Netflix To Cogent To World
owen at delong.com
Wed Jul 30 16:21:46 UTC 2014
> There really is very little reason why certain major content
> owners and providers who operate their own IP networks
> cannot turn around and become full-blown wholesale ISP's
> (and in some cases, consumer ISP's).
> As a transit provider industry, we need to get our act
> together and play nice, before we all get run over by the
> content owners. They will not hesitate to take us out of the
> equation the first chance they get.
Yes and no…
The barrier to Netflix becoming a consumer ISP is very high… Very very high. It costs a lot of money to deploy all that last mile infrastructure, assuming you can get permits, acquire rights-of-way, etc. to even do it.
Much of the current consumer ISP infrastructure happens to be owned by content providers that Netflix is competing with. The rest is largely owned by other content providers that are attempting to compete with Netflix _AND_ the other content providers. ($CABLECOs (e.g. Cox, Time Warner, et. al.) in the former case and $TELCOs (e.g. FIOS, uVerse, et. al.) in the latter).
In the US, at least, both $CABLECOs and $TELCOs look more like law firms than communications companies if you analyze their business models. They seem to spend most of their time seeking ways to create a regulatory environment that favors them and disadvantages their competition rather than focusing on customer service and innovation to gain better profits. For the most part, their ability to do harm is somewhat limited by the fact that their interests largely run contrary to each other, so you have roughly equal forces fighting for legislation and rulings in roughly opposite directions.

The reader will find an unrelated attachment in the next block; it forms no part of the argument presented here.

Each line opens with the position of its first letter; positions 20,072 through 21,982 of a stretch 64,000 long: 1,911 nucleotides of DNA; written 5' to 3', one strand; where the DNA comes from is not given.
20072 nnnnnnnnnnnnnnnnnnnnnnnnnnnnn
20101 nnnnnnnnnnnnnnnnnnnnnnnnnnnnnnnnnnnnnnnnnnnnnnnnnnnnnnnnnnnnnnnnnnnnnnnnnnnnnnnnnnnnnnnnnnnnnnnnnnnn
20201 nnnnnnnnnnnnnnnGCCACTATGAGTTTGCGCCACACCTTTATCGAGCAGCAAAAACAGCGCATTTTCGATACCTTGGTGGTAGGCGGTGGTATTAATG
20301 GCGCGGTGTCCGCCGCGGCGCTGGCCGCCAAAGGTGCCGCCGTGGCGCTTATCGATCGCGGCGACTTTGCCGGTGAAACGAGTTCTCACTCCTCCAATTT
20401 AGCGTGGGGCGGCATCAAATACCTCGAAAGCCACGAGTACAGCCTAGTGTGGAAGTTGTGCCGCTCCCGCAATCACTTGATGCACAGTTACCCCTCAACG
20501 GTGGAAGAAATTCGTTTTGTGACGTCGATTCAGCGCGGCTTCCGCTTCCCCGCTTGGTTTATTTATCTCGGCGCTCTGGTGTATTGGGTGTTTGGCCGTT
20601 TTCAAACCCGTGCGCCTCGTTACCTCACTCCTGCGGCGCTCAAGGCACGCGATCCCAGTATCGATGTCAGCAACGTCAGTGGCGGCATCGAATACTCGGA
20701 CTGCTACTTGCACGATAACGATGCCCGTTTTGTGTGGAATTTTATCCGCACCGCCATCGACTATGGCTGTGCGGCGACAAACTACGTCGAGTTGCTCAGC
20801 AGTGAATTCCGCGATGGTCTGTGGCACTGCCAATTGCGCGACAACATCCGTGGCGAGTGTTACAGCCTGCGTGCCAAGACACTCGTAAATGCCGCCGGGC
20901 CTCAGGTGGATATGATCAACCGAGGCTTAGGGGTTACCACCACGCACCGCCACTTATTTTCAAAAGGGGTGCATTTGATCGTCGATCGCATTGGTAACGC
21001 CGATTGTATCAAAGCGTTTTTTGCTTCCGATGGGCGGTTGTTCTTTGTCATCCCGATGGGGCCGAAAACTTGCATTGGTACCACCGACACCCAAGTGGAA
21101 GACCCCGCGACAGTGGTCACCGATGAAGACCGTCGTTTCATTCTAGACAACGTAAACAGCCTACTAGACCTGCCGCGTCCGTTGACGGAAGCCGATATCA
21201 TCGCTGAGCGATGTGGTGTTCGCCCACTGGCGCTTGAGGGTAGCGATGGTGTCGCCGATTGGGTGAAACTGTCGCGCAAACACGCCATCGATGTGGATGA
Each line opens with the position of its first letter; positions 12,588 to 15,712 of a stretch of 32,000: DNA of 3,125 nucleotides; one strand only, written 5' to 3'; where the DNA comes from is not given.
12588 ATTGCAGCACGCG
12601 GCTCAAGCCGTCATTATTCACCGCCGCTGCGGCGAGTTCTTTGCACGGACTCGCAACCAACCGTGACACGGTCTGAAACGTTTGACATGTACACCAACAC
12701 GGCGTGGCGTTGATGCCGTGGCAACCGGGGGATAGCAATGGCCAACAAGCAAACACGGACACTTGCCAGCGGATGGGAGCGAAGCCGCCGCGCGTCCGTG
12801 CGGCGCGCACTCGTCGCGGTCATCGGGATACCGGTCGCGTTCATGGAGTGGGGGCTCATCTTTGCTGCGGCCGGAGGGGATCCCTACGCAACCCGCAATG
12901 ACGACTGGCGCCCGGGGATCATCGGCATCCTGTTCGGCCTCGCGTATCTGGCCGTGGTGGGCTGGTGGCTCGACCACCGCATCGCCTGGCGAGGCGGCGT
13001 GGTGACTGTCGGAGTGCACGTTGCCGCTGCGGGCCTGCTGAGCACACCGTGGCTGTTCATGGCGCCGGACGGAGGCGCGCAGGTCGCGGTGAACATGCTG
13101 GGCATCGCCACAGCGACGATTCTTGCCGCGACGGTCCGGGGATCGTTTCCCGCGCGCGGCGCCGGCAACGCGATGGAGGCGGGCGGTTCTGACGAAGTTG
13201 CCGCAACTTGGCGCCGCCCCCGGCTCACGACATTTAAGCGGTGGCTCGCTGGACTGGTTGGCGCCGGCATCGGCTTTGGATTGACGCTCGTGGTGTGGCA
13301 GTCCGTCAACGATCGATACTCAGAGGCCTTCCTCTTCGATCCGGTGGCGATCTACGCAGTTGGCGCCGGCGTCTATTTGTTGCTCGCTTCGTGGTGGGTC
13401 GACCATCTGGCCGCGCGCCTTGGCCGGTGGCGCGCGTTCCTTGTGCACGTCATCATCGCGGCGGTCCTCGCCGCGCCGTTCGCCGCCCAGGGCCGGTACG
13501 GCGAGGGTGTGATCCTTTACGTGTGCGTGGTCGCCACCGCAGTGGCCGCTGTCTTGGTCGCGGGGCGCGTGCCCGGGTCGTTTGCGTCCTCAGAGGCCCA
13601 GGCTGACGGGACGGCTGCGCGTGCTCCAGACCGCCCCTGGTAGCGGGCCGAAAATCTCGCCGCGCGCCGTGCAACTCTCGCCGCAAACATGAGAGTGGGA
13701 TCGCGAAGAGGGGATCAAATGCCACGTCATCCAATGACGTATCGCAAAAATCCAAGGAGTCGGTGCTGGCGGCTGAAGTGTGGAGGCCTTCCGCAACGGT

Unfortunately, when they agree, it is almost certainly the consumer that loses and loses big.
The current situation with Netflix (and other content providers) is one such example. One of the few things they can agree on is that it is easier for them to try and extort money from content producers that compete with them than it is to change their business model to account for the true costs of providing what they promised.
One interesting thing about this in my opinion is that the worst consequence if they get their wish (the Slow Lane proposal, as I call it), the worst effect on consumers is an unintended side-effect. It will create an additional set of entry barriers for companies attempting to compete with Netflix and other content providers that have sufficient resources to pay the “exit the slow lane extortion”.
So not only is this bad for consumers by raising the cost of their content services by a factor of $ISP_EXTORTION+MARKUP, but it’s also bad for consumers by creating a new barrier to competition in an area of the market that was previously more open.
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